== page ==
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The Irish Rovers Look to Stay Put

For a half of a century, the Irish Rovers have brought traditional-sounding Irish folk music to the world.

The septet of Irish-born, Canada-based musicians are performing on their Farewell to Rovin’ tour, which will be the band’s final tour of the United States.

The Rovers — which still include founding member George Millar and 48-year veteran Wilcil McDowell along with Morris Crum, Ian Millar (George’s cousin), Fred Graham, Sean O’Driscoll, Geoffrey Kelly and touring member Gerry O’Connor — will not be breaking up. But after 51 years of life as globe-roving Irish troubadours, group members are ready to leave long international flights and long nights on the bus behind them.

Millar, 66, the group’s primary songwriter, said the Rovers will continue to record and release albums on its independent Rover Records label and will continue to make periodic live appearances at festivals. Also, the group has received queries about doing multi-night stands in cities such as Las Vegas and Lake Tahoe.

Millar said he’ll miss performing for fans and interacting with them after the show, a longstanding Rover tradition, but admitted that while his heart may still be willing, his back and a few other body parts have had just about enough of life on the road.

But forlorn fans of the band will at least get one more opportunity to hear all their favorites because for the final U.S. tour, the Rovers have crowd-sourced the set list, allowing Facebook fans/friends to pick their favorite Rovers songs, which include tunes such as The Black Velvet Band, Drunken Sailor — the band’s traditional concert closer — and Shel Silverstein’s The Unicorn.

Members of the Irish Rovers, past and present, were born in Ireland save Kelly, who is a Scotsman. But the group was formed in Canada after Millar and McDowell emigrated in the early 1960s and named for the traditional Irish tune of the same name.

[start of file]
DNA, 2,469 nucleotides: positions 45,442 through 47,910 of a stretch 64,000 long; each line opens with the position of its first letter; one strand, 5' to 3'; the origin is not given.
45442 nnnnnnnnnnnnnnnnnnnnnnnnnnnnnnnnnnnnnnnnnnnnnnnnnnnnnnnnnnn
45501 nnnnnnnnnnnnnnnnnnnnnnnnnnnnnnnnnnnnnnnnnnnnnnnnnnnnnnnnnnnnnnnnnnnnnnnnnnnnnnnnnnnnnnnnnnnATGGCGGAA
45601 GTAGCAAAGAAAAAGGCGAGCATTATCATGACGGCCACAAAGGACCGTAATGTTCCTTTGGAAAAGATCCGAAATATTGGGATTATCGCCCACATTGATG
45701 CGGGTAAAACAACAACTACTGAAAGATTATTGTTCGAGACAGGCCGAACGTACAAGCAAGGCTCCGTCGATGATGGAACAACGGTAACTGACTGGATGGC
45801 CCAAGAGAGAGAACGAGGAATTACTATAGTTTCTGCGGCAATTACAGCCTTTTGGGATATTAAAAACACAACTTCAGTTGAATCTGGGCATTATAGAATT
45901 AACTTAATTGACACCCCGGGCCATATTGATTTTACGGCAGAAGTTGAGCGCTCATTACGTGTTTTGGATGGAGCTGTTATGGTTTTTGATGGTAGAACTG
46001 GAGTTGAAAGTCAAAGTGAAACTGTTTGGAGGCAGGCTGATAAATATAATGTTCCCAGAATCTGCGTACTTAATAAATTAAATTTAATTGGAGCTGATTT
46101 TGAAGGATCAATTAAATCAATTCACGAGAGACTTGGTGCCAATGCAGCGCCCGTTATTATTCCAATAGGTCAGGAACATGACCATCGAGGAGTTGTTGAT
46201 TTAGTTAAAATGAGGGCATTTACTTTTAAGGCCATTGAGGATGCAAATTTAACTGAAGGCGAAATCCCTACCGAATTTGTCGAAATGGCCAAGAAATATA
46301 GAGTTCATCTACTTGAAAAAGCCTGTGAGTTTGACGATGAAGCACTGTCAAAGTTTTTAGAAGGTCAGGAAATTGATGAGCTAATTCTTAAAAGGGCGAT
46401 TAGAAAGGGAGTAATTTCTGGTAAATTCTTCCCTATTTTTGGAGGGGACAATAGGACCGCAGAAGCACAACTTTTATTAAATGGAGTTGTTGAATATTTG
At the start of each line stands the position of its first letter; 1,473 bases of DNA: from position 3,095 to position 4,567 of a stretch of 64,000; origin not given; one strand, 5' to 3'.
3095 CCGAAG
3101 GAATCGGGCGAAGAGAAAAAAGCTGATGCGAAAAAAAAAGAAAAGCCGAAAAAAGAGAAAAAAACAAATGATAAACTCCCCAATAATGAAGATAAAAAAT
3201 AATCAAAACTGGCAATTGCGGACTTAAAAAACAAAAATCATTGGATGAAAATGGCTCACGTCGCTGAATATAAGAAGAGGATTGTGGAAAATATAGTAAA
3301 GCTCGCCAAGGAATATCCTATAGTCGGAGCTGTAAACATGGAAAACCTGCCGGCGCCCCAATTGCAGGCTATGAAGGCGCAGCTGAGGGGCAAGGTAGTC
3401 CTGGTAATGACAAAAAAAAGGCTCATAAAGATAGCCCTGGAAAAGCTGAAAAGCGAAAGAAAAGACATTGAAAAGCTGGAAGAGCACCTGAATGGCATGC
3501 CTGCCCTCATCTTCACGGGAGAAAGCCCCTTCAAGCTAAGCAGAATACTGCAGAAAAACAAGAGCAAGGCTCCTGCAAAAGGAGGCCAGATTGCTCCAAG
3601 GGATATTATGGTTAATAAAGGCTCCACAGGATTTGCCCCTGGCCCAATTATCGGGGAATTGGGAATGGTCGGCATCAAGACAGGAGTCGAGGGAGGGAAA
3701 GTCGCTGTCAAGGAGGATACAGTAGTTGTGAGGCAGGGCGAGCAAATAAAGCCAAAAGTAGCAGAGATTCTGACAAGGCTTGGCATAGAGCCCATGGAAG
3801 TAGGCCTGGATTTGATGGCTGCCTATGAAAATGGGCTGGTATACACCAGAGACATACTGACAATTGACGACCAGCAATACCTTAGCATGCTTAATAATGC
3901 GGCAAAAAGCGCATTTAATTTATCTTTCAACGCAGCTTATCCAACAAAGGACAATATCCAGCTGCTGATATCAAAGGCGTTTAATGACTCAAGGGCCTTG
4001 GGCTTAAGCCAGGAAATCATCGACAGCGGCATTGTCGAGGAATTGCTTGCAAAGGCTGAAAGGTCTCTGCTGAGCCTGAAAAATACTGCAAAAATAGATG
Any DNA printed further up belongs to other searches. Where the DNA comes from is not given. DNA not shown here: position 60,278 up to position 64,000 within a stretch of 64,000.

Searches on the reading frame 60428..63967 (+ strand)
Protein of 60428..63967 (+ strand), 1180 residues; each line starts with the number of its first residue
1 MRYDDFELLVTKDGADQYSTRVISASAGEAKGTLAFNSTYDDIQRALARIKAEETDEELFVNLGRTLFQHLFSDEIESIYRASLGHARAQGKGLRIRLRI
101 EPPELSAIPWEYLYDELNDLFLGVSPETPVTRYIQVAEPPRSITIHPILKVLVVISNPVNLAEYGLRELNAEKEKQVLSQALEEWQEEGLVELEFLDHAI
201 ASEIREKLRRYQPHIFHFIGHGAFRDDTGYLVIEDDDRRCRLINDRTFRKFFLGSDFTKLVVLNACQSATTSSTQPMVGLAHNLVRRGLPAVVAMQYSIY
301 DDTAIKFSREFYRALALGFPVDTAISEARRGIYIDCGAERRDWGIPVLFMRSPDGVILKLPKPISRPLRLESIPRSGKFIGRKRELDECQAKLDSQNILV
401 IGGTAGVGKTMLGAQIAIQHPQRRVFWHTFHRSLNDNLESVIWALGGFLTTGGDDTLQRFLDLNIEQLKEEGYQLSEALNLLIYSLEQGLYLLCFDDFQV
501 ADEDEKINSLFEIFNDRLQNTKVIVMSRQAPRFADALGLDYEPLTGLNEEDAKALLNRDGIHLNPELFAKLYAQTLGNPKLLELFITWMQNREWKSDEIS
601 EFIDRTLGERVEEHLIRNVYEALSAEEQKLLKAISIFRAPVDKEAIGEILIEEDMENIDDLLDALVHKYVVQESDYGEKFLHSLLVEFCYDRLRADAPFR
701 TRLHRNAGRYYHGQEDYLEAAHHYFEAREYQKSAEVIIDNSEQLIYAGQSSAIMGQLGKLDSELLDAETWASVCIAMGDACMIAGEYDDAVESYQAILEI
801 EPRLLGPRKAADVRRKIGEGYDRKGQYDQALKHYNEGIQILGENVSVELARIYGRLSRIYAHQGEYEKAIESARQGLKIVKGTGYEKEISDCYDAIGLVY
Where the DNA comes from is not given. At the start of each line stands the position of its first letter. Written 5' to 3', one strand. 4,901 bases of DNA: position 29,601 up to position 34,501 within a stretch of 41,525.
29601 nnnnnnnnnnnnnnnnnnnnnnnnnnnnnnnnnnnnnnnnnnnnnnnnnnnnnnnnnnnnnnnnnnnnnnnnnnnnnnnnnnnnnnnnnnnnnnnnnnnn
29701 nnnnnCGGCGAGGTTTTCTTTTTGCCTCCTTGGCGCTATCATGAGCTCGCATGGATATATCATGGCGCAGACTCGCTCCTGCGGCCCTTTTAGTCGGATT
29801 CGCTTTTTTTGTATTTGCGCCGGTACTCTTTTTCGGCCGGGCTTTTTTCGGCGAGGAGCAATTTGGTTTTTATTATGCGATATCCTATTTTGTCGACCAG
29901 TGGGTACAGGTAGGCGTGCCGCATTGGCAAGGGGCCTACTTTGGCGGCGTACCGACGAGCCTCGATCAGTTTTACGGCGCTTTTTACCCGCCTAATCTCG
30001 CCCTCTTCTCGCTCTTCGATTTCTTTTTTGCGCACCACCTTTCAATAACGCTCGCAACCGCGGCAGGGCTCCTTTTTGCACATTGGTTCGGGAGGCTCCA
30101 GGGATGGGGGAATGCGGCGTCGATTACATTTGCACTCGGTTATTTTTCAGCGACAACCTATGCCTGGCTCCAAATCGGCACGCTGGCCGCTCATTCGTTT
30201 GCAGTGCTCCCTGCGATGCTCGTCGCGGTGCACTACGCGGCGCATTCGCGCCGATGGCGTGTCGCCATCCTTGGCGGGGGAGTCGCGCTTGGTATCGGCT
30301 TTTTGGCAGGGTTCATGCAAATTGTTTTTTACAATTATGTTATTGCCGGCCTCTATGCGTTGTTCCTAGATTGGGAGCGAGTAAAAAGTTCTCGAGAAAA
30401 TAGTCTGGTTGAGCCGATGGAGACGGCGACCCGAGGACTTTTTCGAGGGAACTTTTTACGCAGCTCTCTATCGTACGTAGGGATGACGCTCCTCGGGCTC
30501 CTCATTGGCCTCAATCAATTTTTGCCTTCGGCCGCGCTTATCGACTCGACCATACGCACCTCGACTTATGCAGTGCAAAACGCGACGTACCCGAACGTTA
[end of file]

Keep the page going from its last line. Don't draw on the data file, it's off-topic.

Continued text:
After several weeks of rehearsing, the newly minted group took a trip down to San Francisco and got booked at the Purple Onion, where other popular folk groups such as the Kingston Trio were regular performers. The Rovers’ good-time drinking songs and easygoing stage banter made the band unique among the more political-minded folk acts of the day.

Throughout the Rovers’ history, Millar has made it a point to not record overtly political material. He said the band’s members are from all over Ireland and contain both Catholics and Protestants. He also said members want to entertain and educate folks about the music and not the politics of their homeland.

The young group worked the club circuit across the U.S. until being discovered by a Decca Records label executive. He allowed the band’s debut album, The First of the Irish Rovers (1966), to be a live recording from one of its tour mainstays, the Ice House in Pasadena, Calif.

With a recording contract, the group needed more songs so it recorded Silverstein’s The Unicorn, which Millar had been performing on his Canadian children’s show. The song became a top 10 hit on the Billboard 100 in 1968 despite folk music’s waning popularity and the band was a bona fide, if unlikely, hit-making group.

Throughout the 1960s and ’70s the Rovers made numerous appearances on American television including The Smothers Brothers, The Dating Game and a few episodes of the western series The Virginian. The group’s first of three television shows on the Canadian Broadcasting Corporation started in 1971 and ran for seven years. It included guests such as Johnny Cash, Glenn Campbell and Bobby Darrin.

In the ’80s, the group had a novelty hit with its rendition of Grandma Got Run Over by a Reindeer and other Canadian chart-making tunes, such as Tom Paxton’s Wasn’t That a Party and Chattanooga Shoe Shine Boy.

Then in the 1990s, a little Broadway show called Riverdance pushed Irish music and dance into the stratosphere of American pop culture. Millar happily credits Riverdance with opening doors for other Irish acts, both traditional and contemporary.

Though the Rovers are known for performing traditional and original Irish music in the traditional acoustic style, Millar admits that the band alters the format to make the music more palatable for American and Canadian audiences — noting that some Irish tunes contain upwards of a dozen verses that he truncates and his own songs adhere to a more traditional pop format.

Though a veteran, Millar appreciates the music of more bands and artists that add contemporary touches to the genre. He specifically name-dropped bands such as Celtic-punks the Dropkick Murphys, Canadian Celtic-rockers the Great Big Sea and the Irish/New Age/pop artists such as Celtic Woman and Celtic Thunder as groups that attract new fans that might just find their way to the Irish Rovers’ section of iTunes.

In that section, fans and curious listeners will find a new compilation called The Irish Rovers - 50 Years, a career-spanning collection of recordings dating back to the band’s debut and, of course, Drunken Sailor.

The three-disc compilation, which also comes as two separate volumes, also has a few new tunes written by Millar.

The Irish Rovers’ 51 year journey is not quite over. The band will continue to add to its more than 50-record catalog, but it will be taking smaller and fewer steps while still carrying the torch for (mostly) traditional Irish folk music.